Genderless Babies

Babies are babies. My daughter didn’t gravitate to pink till she was in pre-school. And while my son has a masculine cast to his face, he looks a lot like Vivien did at his age. Now, since he is an easier baby than Vivien, does that mean years from now she will be yelling she has to have a new dress for school while he quietly watches sports and belches on the couch? I’ll have to wait and see.

But for now people say things like, “Oh, a son, boys LOVE their moms.” My daughter loves me, thank you very much. Or the gal who said to me, “Wait till you have your boy.  I’m so in love with my son.” (She had two daughters.) What is this, Sophie’s choice?

17 thoughts on “Genderless Babies

  1. I’ve been puzzled by these same comments! I have a 6-year-old daughter and an 11-month-old son. I’ve had, “Oh, boys are so much more cuddly!” “Boys just love their moms.” “Oh, you’ll see how different a baby boy is from a baby girl.” blah, blah, blah.

    I really try to raise “genderless,” and so far it seems to have freed my daughter to choose her interests based on, well, HER interests, not what her gender dictates. We shop in both “girl” and “boy” racks of clothes (the “boy” clothes are remarkably more comfortable and practical for playing outside) and the “girl” and “boy” (she has yet to choose a “girl” toy and instead vears towards the pokemon and lego sections) isles of toys.

    We’ll see what my son ends up preferring, but I can tell you right now that if it’s puffy dresses and My Little Ponies, we’re all good with that too. His choice.

  2. I think the gender roles on children depend on how the parents are. When my niece is with her mother, she acts more like a boy. Rough, mean, hair is unruly, clothes look sloppy, because my sister doesn’t care about any thing. When A is with me, she wears dresses and acts girly, etc. I don’t stop her from playing with trucks or anything like that, but I do want her dressing cute and having her hair done properly.

  3. I know. We have 3 sons, and I have often times been hurt by people’s comments, said right in front of our children.

    There was a cashier, who actually said, in front of my 3 boys: “Oh..how sad, no girls.” To which my wonderful 4 yr old son asked her, “Is it bad to have boys?” She was speechless, and didn’t know what to say.

    Your children are your children, and you love them, and they love you. Boys or girls.

  4. i think both boys and girls go through periods of likely what society would determine as either a boy thing or a girl thing. Up to about age 4 my sons favorite color was pink and he always told me he wished he was a girl so he could where all the pink clothes that his younger sister wore. Now at age 5 he loves the color green and is soundly into the “boy” things that others would agree are “boy” things. This does not mean that he doesn’t enjoy playing house with his sister. He loves to do that and sometimes he wants to be the mommy and he makes his sister be the daddy. Hey, whatever keeps the peace in my house, I am all for it!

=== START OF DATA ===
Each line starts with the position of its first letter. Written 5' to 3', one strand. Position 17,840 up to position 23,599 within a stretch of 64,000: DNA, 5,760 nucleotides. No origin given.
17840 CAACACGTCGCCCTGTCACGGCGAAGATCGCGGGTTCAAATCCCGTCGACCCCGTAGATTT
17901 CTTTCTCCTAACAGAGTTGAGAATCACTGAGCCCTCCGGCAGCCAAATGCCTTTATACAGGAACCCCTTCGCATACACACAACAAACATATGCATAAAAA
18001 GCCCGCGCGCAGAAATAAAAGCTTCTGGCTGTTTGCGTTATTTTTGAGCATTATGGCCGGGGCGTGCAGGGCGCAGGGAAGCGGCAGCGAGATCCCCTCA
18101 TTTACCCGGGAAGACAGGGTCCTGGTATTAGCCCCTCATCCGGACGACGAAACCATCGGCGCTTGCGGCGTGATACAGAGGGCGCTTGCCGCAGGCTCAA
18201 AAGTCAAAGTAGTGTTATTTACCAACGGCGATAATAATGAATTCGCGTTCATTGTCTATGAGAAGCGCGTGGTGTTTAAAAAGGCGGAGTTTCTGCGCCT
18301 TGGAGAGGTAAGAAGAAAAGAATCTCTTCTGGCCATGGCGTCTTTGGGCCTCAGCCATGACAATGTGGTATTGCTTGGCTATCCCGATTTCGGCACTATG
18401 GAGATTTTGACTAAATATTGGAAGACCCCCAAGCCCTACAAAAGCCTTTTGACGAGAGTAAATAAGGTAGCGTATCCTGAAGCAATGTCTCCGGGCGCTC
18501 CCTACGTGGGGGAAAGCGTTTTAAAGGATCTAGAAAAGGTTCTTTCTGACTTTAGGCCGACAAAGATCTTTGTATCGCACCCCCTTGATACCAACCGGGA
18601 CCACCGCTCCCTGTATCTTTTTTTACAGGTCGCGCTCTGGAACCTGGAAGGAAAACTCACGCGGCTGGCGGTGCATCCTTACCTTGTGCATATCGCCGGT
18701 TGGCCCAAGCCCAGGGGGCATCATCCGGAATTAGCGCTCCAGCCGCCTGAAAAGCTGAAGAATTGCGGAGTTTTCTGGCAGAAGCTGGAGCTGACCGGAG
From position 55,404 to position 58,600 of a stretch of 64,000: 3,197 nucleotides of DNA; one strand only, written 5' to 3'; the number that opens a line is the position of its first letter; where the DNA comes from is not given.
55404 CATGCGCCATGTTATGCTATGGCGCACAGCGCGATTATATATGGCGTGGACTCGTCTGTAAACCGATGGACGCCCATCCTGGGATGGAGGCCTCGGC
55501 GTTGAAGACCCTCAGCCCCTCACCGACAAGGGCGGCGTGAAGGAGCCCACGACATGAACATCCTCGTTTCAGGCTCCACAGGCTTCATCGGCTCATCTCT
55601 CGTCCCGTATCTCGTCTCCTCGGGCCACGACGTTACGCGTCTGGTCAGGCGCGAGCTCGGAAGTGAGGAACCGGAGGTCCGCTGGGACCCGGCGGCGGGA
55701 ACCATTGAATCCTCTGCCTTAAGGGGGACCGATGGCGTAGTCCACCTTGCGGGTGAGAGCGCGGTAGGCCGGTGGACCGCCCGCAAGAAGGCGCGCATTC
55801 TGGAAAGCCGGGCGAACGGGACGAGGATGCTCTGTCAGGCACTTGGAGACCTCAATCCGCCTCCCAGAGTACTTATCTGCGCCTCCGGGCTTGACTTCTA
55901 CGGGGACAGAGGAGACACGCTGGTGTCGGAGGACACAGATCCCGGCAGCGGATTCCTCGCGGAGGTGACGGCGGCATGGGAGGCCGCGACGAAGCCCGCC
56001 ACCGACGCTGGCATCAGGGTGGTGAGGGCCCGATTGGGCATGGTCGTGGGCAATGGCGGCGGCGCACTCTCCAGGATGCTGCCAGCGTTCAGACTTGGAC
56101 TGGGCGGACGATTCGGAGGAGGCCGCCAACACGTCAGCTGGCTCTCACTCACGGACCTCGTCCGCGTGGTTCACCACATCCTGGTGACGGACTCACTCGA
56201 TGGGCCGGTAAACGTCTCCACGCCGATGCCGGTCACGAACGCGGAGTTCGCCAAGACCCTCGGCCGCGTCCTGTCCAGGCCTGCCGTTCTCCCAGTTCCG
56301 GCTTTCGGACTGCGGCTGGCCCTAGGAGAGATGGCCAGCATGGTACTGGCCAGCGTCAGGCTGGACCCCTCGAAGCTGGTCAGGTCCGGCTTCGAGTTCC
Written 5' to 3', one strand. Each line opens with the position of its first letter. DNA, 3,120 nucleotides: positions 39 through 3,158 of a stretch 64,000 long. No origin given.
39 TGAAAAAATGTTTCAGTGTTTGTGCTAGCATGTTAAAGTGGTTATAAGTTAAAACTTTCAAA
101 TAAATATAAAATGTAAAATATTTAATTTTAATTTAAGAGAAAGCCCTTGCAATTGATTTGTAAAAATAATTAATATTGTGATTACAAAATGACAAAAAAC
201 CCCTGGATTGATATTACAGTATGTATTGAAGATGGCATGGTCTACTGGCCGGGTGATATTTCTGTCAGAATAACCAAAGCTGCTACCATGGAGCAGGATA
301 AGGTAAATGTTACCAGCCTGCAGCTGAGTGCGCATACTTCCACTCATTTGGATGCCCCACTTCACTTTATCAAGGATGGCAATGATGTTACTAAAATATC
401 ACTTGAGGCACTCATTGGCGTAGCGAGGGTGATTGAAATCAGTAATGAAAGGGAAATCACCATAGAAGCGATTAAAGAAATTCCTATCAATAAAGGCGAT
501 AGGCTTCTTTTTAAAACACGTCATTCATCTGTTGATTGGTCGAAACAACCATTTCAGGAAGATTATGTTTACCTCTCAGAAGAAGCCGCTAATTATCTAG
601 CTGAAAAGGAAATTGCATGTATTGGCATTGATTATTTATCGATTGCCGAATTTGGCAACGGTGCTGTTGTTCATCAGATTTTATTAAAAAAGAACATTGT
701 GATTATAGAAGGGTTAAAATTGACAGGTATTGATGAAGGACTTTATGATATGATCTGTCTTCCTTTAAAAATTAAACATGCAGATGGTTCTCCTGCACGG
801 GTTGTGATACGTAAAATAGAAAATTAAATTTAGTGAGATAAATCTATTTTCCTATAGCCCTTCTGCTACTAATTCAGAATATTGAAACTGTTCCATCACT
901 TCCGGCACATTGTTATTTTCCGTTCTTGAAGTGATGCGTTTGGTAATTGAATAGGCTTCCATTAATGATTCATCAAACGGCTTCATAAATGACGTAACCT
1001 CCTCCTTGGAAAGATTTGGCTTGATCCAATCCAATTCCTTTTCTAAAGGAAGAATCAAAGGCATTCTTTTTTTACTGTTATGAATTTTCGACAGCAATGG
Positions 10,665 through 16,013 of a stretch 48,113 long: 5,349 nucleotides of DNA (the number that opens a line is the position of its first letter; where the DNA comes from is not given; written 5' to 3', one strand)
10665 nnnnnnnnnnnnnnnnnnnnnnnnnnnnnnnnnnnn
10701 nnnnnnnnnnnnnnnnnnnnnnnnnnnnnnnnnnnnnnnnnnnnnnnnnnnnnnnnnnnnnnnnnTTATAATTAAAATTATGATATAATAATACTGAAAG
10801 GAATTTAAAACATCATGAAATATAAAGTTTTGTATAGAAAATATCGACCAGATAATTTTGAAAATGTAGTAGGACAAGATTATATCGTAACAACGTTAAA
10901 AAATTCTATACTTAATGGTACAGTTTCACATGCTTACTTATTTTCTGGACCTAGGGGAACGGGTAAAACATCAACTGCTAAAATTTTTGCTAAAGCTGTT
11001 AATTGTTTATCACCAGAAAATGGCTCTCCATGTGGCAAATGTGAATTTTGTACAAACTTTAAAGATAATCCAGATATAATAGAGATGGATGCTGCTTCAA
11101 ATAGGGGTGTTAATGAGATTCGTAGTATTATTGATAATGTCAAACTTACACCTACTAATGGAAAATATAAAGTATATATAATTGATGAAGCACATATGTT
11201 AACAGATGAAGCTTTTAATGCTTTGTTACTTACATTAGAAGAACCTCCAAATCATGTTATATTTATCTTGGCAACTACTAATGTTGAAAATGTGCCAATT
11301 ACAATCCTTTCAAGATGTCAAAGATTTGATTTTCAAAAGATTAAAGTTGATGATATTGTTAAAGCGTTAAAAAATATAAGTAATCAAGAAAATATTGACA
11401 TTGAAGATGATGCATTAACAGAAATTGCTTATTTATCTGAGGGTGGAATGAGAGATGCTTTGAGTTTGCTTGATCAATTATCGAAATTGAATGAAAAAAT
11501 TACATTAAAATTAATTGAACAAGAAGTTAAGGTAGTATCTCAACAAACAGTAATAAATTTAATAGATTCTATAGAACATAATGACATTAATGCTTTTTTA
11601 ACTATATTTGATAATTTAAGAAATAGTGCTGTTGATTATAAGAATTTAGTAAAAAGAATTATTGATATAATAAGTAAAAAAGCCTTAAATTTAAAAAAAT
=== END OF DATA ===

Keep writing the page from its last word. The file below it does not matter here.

Now, my daughter is 3 and while she loves all things girly, she is really into sports clothing. Her favorite things to where are Steelers shirts and shorts. I keep telling my husband that she will be his sports buddy and not our son. He is all for it.
    I think you just have to let kids do what they want to do and not push your preconceived beliefs on them. How else are they going to grow up feeling confident in who they are inside.

  5. boy I just reread my comment and I should have proofed it before I posted it. I am sorry for the errors. It is hard to type when you have two children bugging you for basic things like food, water, shelter, etc. How dare they?! Again sorry :)

  6. I think I will have to take issue with what In Due Time characterized as “acting more like a boy” Being rough, mean and sloppy is not only a boy characteristic. . My niece is on occasion, very rude, sloppy, whiny, acts out, and treats others with disrespect., she also loves pink frilly dresses and ballet. I do agree with the statement that a child behavior reflects how the parents are, but to assign behaviors, negative vs. positive on the basis of gender is missing the mark.

  7. I knew I was having a boy after my ultrasound, and everyone kept saying, “Oh, I knew it was a boy because A, B and C”, and that was super annoying. I figured I’d be done dealing with gender until the first time he wanted to play Barbies in first grade and got made fun of. But, I still hear all kinds of things like, “Boys like their moms more”, “boys have bigger appetites”, “boys like to play with these kinds of toys”, etc. I’ve found nothing to be really definitively true about my son. Kids are kids. Simple as that. It is adults that make gender an issue at all ever!

  8. Kathleen, I think she meant in terms of what society casts as such. Everyone seems to be trying to be really opened minded moms which is great. Remember “free to be” and “William wants a doll?” I think of that a lot. That song always made me cry when it ends “cause some day he is going to be a father too.”

  9. thanks, I don’t get the cape thing. seems like the kid would be gasping for breath. and even if I wanted to use it, bet I would leave it at home by accident like everything else.

  10. It’s so annoyingly retro when people make the boy/girl comments. I remember my uncle going on about my two day infant sons ‘iron grip’.

    I loved ‘william wants a doll!”

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